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A Window to Our World: A Year of Contemplation

Story by Rachel Schwartzmann – Photos via The Style Line

A Window to Our World

began as a place for commentary for our growing global community surrounding the events of the tumultuous 2016 presidential election. Since then, this series has developed and now features stories and accounts from our interviewees who share how they are changing the current political, social, and environmental climate – for the better.

Today (and exactly a year later), a few of our interviewees share a window to their world and reflect on a year of political and social change. Discover our conversations below and be sure to catch up on our initial stories with each of the featured women in this interview too.

Sophie Elgort, Photographer

Give us a current window to your world: What’s changed since we last spoke and what are your thoughts on the past year?

I’m six and a half months pregnant with my first child, so that’s a big change. It definitely gives perspective. I look at what I’m doing each day and I want it to have meaning, to be able to do something to stand up for what I believe in not just with words but with actions. It never feels like enough.

No matter what your political views are, what has this year taught you about using your creativity and unique personal style for good?

It’s not enough to just have success in your field. With everything going on in the world, it’s so important to use the success you have and pay it forward. Make a difference in the lives other people less fortunate than you.

What is one question you hope you’re asked more often and why?

What you just asked about! I wish I and others would be asked about

what we are doing to make the world a better place. How we are using the influence we have to do good. It’s so important, yet a topic that’s often left out.

Robin Reetz, Editor

Give us a current window to your world: What’s changed since we last spoke and what are your thoughts on the past year?

Just when we thought things couldn’t get any crazier after 2016, 2017 happened. After the election, I went through a period of shock, disbelief, grief, and anger. It was a defining experience for many and one I’ve used to help inform who I am today. That experience helped me understand and see a lot of things clearly, and it’s turned me into someone that’s sharper, more keenly aware of certain realities, and more ready to fight for what’s fair and just than ever before.

No matter what your political views are, what has this year taught you about using your creativity and unique personal style for good? 

The emotions I outlined above have since settled into a more grounded, permanent, almost steady feeling of assuredness and self-awareness. I’ve been using those feelings to give me strength and confidence, whether that means feeling more sure in myself and what I’m wearing and (trying) not to be afraid to speak out when I see something I think is wrong. Ultimately this year has given me strength, confidence, and taught me to focus on my true style rather than letting myself be influenced by outside sources.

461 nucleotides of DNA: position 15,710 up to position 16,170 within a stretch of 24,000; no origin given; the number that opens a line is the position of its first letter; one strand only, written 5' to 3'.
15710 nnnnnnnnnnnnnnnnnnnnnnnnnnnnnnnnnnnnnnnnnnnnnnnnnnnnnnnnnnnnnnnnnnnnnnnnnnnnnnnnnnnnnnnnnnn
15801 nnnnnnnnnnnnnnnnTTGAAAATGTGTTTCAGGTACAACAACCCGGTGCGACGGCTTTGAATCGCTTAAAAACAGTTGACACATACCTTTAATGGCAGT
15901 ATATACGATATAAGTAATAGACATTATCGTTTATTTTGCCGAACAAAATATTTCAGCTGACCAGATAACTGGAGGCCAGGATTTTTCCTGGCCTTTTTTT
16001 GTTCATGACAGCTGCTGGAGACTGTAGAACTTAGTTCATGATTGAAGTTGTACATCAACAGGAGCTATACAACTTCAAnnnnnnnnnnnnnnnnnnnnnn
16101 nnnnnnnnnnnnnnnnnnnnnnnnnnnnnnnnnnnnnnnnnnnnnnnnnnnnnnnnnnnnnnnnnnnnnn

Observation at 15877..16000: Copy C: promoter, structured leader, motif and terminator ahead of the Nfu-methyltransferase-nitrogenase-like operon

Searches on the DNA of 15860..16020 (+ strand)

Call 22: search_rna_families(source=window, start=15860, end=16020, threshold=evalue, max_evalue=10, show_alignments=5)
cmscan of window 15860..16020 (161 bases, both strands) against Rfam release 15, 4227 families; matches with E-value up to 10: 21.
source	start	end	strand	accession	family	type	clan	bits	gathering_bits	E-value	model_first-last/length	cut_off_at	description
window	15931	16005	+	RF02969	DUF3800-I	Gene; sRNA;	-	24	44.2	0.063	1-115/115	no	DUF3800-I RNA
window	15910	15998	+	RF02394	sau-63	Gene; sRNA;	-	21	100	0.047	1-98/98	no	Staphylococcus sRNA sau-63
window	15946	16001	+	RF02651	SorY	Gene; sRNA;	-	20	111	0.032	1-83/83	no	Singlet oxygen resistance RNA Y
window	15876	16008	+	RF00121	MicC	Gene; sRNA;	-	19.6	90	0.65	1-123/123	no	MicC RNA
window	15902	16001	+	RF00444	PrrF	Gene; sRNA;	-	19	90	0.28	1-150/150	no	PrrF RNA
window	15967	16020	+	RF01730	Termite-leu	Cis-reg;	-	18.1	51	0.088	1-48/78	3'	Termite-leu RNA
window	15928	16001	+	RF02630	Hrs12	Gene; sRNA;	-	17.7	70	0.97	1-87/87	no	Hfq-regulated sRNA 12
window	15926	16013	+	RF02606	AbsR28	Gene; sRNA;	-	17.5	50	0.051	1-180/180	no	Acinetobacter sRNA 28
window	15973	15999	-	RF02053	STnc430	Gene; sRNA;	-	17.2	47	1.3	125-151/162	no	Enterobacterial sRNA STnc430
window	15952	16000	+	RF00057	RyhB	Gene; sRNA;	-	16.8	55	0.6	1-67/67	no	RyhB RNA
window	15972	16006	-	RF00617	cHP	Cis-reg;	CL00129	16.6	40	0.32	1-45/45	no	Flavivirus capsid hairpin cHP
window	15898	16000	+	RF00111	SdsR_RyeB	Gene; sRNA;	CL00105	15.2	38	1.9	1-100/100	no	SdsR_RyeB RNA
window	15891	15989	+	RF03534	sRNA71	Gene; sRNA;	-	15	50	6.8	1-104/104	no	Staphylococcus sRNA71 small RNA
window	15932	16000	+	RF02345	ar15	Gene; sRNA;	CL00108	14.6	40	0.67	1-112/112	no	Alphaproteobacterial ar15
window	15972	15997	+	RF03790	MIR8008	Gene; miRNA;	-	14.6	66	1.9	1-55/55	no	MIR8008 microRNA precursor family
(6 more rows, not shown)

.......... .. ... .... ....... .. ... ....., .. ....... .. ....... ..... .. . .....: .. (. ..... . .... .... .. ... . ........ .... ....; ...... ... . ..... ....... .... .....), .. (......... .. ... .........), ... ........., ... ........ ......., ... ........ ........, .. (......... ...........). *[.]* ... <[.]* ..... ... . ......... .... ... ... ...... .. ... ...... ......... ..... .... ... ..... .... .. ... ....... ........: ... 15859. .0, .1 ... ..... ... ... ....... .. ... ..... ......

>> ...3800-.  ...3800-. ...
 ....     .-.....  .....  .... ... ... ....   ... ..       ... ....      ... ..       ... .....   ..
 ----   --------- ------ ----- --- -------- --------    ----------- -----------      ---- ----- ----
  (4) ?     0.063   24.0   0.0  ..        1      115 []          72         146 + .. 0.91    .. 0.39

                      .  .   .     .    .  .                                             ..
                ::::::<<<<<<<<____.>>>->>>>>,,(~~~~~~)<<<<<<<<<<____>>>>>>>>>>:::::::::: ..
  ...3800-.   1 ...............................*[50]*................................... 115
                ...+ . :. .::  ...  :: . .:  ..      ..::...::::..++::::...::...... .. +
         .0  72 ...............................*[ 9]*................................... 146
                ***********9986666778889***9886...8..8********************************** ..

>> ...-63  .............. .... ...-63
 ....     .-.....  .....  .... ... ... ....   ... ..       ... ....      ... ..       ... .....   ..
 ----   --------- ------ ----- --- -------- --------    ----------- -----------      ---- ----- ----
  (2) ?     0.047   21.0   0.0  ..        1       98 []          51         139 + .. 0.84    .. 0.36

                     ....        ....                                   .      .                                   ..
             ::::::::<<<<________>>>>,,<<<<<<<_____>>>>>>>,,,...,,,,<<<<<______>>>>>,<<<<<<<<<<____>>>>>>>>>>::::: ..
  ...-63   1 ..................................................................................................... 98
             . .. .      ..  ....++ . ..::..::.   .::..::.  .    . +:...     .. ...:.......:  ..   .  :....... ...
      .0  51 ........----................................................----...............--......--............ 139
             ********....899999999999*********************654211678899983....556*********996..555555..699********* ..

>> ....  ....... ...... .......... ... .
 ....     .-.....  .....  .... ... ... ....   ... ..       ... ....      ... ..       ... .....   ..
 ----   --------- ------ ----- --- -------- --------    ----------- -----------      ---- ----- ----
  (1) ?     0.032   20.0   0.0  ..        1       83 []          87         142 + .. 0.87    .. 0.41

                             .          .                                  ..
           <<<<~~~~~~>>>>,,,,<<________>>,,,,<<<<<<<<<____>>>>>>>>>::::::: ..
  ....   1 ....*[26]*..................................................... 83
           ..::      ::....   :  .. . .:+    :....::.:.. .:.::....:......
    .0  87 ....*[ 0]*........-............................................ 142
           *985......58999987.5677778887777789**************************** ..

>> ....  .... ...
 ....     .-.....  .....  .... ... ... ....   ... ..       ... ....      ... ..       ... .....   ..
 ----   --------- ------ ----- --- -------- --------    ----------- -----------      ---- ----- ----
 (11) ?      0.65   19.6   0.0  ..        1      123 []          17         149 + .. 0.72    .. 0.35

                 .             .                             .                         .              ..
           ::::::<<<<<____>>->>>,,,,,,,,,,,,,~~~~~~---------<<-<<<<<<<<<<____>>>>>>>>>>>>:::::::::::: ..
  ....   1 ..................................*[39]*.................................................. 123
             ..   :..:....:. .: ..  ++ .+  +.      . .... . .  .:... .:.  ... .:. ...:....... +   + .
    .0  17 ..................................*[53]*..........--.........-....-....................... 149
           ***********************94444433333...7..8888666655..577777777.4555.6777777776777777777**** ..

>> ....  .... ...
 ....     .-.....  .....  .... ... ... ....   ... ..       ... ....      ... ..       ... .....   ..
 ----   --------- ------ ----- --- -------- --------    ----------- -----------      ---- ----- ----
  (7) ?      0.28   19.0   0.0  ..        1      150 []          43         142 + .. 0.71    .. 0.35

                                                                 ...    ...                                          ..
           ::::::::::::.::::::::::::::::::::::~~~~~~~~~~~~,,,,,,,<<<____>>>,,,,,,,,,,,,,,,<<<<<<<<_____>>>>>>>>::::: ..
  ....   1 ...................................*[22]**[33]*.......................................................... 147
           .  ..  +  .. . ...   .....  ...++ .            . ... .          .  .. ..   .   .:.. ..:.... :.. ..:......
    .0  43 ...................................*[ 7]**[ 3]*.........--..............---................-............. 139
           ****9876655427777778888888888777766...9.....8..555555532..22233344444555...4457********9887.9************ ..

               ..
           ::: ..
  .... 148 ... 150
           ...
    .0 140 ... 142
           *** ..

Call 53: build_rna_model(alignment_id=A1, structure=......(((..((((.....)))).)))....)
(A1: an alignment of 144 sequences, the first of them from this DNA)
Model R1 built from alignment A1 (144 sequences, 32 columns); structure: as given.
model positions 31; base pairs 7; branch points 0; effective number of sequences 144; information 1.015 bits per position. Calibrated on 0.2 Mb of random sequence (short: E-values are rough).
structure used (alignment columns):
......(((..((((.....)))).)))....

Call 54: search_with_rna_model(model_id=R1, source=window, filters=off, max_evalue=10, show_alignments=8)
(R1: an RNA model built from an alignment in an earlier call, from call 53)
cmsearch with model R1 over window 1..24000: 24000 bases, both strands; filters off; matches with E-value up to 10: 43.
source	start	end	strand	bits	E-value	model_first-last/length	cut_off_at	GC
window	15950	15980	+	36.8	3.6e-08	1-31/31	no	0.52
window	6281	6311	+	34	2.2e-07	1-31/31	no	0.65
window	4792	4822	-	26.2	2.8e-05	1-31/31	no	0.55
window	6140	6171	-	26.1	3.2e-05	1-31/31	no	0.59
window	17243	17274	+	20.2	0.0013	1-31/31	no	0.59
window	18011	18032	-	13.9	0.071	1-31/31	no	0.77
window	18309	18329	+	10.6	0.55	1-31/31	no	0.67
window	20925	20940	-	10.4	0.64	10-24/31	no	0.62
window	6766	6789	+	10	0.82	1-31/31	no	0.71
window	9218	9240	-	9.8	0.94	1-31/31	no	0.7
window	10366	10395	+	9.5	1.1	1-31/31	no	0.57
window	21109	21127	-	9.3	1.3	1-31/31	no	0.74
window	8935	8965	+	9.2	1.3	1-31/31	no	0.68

What is one question you hope you’re asked more often and why?

How do you appropriately bring your interests and beliefs into your everyday personal and professional life? How do you fight for what you believe in a way that’s appropriate and respectful? I’m always working on this. Trying to find ways to fight for what I believe in while staying respectful and appropriate. There’s so much power in the tiniest actions and it’s important that we challenge ourselves to push the systems forward in even the smallest, most seemingly everyday ways.

T Ngu of Project Object

Give us a current window to your world: What’s changed since we last spoke and what are your thoughts on the past year?

This year was quite stressful with all the politics and tragedies happening around the country, but through it all, I’ve seen more people than ever coming together to support one another. I am hopeful that if we keep lifting each other up and allowing our voices to be heard within our own communities then that will continue to loudly spread so we can drown out all the bad.

No matter what your political views are, what has this year taught you about using your creativity and unique personal style for good?

With Project Object being very female-focused, empowering and positive driven this year has taught me that there is a need for this kind of space to help encourage us through times of unjust disappointment or when we feel hopeless.  It is a space that we share to remind those that you are not alone.

What is one question you hope you’re asked more often and why?

I’d like people to be more curious about the people behind art or design. When we know who the creator is, their story, and what led them to their passions it makes us appreciate them and the things they make even more.

Adeline, Student

Give us a current window to your world: What’s changed since we last spoke and what are your thoughts on the past year?

I’m nearing closer to graduating with a degree in Public Relations while simultaneously working in a career that intersects fashion and marketing. I’ve also become more committed to protecting my space, preserving my energy, and practicing intention on a daily basis. At best, this year has been challenging. I think it’s really easy to find yourself feeling drained by the reality that we’re living in, especially as a person of color. I’m doing my best to be more kind to myself while supporting other marginalized groups of people.

No matter what your political views are, what has this year taught you about using your creativity and unique personal style for good?

I think that this year has ultimately proven just how much silence breeds complacency. Regardless of what your creative outlet or personal platform may be, I think it’s more necessary now than ever to utilize that for good. Disruption isn’t comfortable, but it’s crucial to enacting change.

What is one question you hope you’re asked more often and why?